” There are culture-specific symbols of good taste and luxury, which are determined by the elite of any cultural group or subculture and are used for social distinction (Bourdieu 1994, p. 64 et seqq. ; Fuehrer 2008, p. 135 et seqq. ; Merki 2002, p. 90; Reith and Meyer 2003, p. 24). While gold teeth grills are considered a luxury in the hip-hop scene, the majority of people do not find them desirable.
The preferences of luxury are rooted to a great extent in cultural values (Kemp 1998, p. 596; Sombart 1922, p.87), which differ by demographic variables such as gender, age, and education (see studies by Hudders and Pandelaere 2009, p. 6 et seqq. ; Jackel and Kochhan 2000, p. 75). However, the members of a cultural group also differ in their knowledge of the symbols of luxury (Kisabaka 2001, p. 121).
These facts demonstrate that there are also differences in the perception of luxury among the members of a cultural group. Therefore, Berthon et al. (2009, p. 47) state that luxury “has an intensely individual component as well: what might be luxury to one person will be commonplace, or perhaps even irrelevant and valueless, to another.
” As the culture-specific symbols of luxury are a result of social learning, it must also be possible to influence peoples’ ideas of luxury using marketing measures (Jackel and Kochhan 2000, p. 81). For instance, De Beers managed to position diamonds as a symbol of love and luxury. Situational relativity implies that the same resource could be differently classified as necessary, ordinary or luxurious depending on the circumstances. For instance, ordinary food might become luxurious if a person has not eaten it for a long time, and any luxury food could be considered ordinary after eating it for several days (Kemp 1998, p.598).
1. 3. General Perspective for the Definition of Luxury These types of relativity can be used as follows to determine a general perspective from which luxury should be defined, particularly with regard to the requirements within the field of luxury brand management: Regional relativity: Due to the globalization of business, especially of the luxury industry, luxury should be defined from a global perspective, which leads to the omission of regional specialties from the definition of luxury for the sake of a broad international coverage. Temporal relativity: The definition of luxury should refer to the present.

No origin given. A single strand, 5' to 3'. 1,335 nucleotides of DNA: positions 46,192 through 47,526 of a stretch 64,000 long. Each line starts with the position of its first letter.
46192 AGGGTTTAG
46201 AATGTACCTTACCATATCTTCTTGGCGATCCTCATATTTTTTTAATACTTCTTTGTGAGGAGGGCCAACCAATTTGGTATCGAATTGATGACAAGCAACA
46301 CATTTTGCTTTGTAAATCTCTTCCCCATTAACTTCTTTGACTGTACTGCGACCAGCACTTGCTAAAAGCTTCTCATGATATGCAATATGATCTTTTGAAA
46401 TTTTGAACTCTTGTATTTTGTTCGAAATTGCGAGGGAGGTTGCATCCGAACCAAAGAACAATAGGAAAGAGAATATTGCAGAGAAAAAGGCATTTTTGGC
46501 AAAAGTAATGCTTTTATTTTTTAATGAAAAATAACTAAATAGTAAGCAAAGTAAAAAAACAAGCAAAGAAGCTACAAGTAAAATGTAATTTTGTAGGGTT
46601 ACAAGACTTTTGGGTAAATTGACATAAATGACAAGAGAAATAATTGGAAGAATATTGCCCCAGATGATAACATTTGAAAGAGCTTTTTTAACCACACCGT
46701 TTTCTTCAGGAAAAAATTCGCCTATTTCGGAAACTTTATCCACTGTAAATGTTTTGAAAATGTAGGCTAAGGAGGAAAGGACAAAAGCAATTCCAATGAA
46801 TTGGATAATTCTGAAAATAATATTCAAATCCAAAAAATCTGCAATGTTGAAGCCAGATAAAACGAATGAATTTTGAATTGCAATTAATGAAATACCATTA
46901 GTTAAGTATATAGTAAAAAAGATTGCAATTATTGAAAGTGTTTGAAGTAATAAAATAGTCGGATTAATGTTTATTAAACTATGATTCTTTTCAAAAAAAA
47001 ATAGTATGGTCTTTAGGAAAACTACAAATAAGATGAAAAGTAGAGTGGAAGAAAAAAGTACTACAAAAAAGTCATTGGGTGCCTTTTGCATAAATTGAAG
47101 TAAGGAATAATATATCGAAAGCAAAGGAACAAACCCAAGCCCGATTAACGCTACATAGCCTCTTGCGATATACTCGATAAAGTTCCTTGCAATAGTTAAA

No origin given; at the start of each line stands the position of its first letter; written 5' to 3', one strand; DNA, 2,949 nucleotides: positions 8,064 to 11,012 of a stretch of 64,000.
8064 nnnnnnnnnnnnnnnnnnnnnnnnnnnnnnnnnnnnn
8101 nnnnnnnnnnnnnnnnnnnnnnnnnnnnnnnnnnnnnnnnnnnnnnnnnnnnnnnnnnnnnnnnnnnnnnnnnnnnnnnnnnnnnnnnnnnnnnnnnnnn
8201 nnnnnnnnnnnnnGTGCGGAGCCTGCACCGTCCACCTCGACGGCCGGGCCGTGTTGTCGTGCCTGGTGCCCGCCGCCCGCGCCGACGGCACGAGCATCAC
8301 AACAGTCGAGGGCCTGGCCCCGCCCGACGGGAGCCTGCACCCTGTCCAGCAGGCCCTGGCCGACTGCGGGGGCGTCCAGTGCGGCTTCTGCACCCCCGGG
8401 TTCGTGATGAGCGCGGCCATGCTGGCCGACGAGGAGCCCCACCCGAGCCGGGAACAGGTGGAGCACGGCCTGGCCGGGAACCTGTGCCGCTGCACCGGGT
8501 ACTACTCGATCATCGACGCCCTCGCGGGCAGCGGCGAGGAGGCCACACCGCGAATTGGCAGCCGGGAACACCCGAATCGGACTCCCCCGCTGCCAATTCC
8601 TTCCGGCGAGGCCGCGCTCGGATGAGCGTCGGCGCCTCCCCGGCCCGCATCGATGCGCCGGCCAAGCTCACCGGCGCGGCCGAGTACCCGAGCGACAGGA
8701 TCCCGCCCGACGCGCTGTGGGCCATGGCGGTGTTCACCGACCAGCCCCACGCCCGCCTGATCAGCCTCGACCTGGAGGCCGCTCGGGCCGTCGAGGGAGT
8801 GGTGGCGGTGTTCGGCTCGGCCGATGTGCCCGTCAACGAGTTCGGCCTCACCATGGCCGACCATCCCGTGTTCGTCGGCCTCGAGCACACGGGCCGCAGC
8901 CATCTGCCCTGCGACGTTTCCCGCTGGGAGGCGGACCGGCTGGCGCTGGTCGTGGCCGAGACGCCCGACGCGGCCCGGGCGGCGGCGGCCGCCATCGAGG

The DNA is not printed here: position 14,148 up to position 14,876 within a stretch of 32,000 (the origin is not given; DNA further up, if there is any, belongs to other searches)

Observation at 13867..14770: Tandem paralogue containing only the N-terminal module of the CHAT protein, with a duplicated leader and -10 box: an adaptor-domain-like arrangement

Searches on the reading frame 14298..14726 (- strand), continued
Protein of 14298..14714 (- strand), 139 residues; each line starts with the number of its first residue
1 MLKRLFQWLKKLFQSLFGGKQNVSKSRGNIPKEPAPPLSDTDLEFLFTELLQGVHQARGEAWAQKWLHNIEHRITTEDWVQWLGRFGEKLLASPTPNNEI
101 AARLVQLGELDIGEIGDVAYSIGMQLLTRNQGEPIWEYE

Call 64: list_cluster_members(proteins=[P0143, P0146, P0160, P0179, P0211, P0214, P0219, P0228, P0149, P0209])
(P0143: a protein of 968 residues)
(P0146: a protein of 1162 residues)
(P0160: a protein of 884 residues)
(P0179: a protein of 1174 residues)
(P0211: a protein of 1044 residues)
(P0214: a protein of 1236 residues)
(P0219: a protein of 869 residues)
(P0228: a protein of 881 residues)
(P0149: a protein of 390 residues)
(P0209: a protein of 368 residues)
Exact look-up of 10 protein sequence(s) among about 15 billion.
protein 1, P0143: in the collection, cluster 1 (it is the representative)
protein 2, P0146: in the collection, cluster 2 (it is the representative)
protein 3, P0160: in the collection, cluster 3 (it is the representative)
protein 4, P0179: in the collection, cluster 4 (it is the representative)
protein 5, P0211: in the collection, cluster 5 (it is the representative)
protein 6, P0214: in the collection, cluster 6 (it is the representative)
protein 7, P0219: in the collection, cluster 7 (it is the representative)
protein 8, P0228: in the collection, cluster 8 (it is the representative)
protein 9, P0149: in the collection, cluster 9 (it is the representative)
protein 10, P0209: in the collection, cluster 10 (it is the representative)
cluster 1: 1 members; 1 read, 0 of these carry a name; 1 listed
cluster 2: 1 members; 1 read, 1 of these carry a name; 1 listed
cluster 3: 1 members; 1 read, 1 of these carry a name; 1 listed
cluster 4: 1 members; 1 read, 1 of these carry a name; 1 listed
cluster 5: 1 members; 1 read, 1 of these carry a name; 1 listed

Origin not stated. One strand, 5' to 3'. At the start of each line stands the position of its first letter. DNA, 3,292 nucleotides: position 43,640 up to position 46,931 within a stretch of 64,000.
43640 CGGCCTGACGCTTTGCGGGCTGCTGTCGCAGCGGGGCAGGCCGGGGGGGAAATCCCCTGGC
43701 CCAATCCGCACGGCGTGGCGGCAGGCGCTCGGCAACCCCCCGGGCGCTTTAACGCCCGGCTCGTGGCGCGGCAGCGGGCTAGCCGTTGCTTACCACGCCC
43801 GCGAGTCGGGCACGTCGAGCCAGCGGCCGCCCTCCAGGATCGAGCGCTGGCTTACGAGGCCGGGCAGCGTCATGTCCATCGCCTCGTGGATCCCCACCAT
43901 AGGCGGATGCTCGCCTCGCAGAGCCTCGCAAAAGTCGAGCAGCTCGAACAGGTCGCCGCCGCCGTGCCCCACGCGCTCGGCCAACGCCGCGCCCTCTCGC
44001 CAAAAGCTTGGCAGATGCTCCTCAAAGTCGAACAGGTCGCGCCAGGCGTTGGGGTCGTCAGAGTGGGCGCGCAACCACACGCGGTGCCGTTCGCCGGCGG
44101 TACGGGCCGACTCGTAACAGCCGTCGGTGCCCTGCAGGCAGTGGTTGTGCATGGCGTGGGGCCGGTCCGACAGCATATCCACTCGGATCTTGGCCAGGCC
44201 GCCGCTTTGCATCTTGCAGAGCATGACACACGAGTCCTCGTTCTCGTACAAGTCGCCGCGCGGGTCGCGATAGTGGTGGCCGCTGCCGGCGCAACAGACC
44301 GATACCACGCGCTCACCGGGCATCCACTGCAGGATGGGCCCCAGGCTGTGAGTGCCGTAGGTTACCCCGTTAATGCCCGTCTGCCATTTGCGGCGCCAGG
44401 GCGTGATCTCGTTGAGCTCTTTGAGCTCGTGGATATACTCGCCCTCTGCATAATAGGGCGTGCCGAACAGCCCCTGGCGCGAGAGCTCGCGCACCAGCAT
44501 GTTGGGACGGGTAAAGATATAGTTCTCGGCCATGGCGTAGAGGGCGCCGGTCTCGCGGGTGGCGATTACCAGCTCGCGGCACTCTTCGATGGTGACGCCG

Economic relativity: Luxury should not be defined from the perspective of the very poor or the very rich, but of the entire society of developed regions. Despite the differences in the notion of luxury between the poor and the rich, Kemp (1998, p. 596) found that to a large extent, a gross-societal consensus exists concerning the classification of goods as either luxury or non-luxury. Culutural relativity: The desirability of resources and the appearance of luxury are determined by the upper class, which also includes the relatively homogeneous segment of the global elite (Vickers and Renand 2003, p.461).
Consequently, hip hop-style gold teeth grills cannot be considered luxuries (as long as they are not adopted by the upper class). Basically, luxury appeals to everyone, if defined as something that is desirable and more than necessary and ordinary from his or her perspective. However, studies on the attitudes towards luxury usually refer to luxury as determined by the upper class. Consequently, the attitudes of respondents range from admiration to rejection (Reich 2005, p. 33), which often reflects their general opinion of the societal system.
Besides that, the upper class also consists of different segments, which means that a variety of luxury tastes and lifestyles exists. Situational relativity: Finally, the definition of luxury should generally not consider any temporary or individual circumstances, but should be restricted to normal conditions. Accordingly, the basic definition of luxury may be complemented as follows: Luxury is anything that is desirable and which exceeds necessity and ordinariness. As a general rule, this is defined from a global perspective, for the present and for normal conditions.